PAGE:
Now that most of us have been advised to stay at home while COVID-19 spreads, hitting our fitness goals has just gotten a little more complicated. Case in point, gyms are closed in most cities, fitness classes are canceled and who knows when we can schedule our next session with the personal trainer. But even though we have to find a way to get a gym-caliber workout at home, that doesn’t mean we’re completely on our own. Using a fitness tracker (or a smartwatch) is like having a personal trainer, but with more fitness-monitoring functionality and better organizational skills.
Before you start shopping for a fitness wearable, there are a few things you need to know. Namely, fitness trackers and smartwatches are different gadgets but with overlapping functions for health and fitness tracking.
Smartwatch vs. Fitness Tracker
Check out some benefits of buying a budget fitness tracker versus a smartwatch. About 20% of Americans are already using health apps to track their heart rate, sleep, stress levels and other vital signs, according to Gallup. The next logical step is to use a fitness tracker or a smartwatch—both of which feed health and fitness data points into your health app and displays your information on a personal dashboard.
But here’s some useful advice: for monitoring health and fitness progress, the best fitness trackers are on par with budget smartwatches. The advantage of buying a smartwatch is that you’re getting a lot extra bells and whistles. So, by all means, do your research on both fitness trackers and smartwatches, but keep in mind your priorities. To track your health and fitness, both devices will suit your needs. However, to monitor your health and text friends as you run on a treadmill, then a smartwatch will better suit your needs .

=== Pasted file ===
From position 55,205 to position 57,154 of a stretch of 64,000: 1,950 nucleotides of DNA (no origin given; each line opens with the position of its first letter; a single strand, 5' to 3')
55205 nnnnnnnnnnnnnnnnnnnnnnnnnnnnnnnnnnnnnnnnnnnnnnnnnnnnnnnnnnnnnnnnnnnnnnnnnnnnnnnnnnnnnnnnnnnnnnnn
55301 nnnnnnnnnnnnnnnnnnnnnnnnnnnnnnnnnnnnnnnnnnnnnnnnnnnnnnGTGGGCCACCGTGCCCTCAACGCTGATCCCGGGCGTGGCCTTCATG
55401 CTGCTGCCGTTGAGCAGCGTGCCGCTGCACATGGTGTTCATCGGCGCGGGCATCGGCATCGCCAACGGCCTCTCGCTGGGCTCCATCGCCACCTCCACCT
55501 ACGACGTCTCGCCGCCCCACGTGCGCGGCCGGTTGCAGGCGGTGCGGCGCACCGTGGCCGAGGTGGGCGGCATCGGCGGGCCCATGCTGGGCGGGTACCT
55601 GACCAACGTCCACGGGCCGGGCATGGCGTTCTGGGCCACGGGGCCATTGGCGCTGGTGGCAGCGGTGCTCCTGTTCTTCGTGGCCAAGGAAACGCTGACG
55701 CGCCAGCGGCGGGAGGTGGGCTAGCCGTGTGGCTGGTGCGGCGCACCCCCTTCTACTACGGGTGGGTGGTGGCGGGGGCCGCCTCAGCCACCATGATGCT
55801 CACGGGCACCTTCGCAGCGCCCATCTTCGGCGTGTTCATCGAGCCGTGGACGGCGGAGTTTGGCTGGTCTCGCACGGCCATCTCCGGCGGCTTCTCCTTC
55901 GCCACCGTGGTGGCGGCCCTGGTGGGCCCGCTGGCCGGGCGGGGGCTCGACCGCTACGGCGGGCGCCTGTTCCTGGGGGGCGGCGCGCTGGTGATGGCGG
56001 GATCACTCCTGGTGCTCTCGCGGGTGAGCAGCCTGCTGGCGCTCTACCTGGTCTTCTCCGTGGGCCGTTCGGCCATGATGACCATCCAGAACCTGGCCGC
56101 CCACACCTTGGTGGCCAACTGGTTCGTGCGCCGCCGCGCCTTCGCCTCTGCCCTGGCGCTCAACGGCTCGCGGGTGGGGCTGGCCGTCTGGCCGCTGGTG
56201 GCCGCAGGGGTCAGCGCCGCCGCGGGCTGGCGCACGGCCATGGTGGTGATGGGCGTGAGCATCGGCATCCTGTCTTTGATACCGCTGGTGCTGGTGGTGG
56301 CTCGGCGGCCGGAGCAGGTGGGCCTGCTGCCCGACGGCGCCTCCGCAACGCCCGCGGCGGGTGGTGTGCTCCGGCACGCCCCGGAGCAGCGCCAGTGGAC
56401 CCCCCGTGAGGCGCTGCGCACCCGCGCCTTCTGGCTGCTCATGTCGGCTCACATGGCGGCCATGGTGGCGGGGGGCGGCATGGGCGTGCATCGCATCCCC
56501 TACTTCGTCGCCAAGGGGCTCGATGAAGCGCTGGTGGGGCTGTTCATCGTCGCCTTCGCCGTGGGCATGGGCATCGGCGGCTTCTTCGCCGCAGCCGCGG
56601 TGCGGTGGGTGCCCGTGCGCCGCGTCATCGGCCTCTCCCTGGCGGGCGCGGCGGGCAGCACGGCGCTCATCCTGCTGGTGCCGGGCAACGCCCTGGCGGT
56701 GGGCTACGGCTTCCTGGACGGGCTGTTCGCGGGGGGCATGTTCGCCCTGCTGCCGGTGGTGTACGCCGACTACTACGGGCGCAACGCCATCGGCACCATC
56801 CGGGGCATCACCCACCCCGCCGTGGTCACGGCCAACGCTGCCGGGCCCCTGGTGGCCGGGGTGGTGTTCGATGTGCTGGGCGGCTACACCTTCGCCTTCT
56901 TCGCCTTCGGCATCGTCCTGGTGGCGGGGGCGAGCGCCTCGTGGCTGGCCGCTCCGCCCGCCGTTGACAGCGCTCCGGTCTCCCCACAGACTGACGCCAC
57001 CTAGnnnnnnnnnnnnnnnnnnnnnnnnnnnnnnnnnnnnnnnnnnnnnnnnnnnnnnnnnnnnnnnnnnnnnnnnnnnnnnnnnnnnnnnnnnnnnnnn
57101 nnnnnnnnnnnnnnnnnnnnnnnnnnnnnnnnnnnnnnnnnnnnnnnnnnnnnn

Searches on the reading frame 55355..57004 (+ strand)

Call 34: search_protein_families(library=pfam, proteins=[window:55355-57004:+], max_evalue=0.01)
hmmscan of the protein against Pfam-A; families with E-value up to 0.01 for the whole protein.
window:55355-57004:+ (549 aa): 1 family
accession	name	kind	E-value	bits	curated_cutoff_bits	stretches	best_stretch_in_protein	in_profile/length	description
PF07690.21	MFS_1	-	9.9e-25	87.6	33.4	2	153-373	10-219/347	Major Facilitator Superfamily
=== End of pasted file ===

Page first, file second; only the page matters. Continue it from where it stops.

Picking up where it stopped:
What is a Smartwatch
A smartwatch is like having a minicomputer on your wrist. It syncs with apps on your phone and PC, but some models can operate independently (you pay extra for data). Some of the most popular smartwatches are Apple Watch, Samsung Galaxy Watch and Fitbit Versa. Prices range from about $160 for a budget smartwatch to $700.
How to Buy a Smartwatch
When it comes to buying the right smartwatch, PCMag.com suggests selecting a model that has access to mainstream app stores. “Much like smartphones, app availability is a good way to determine which product to get. So make sure to check out the app selection for each watch before buying in.” Right now, the smartwatches with the most apps by respected developers are Apple Watch, Wear OS and Fitbit OS.
Reviewers gave these budget smartwatches high ratings for price, activity tracking accuracy, battery life, design and functionality.
- Apple Watch Series 3: compatible with iOS, 1.65-inch display
- Fitbit Ionic: compatible with Android and iOS, 1.2-inch display
- Fossil Sport: compatible with Android and iOS, 1.2-inch display
- Samsung Galaxy Watch Active: compatible with Android and iOS, 1.1-inch display
These are some of the functions you’ll get with a newer smartwatch and a budget smartwatch:
- Fitness tracking
- Count calories, steps and distance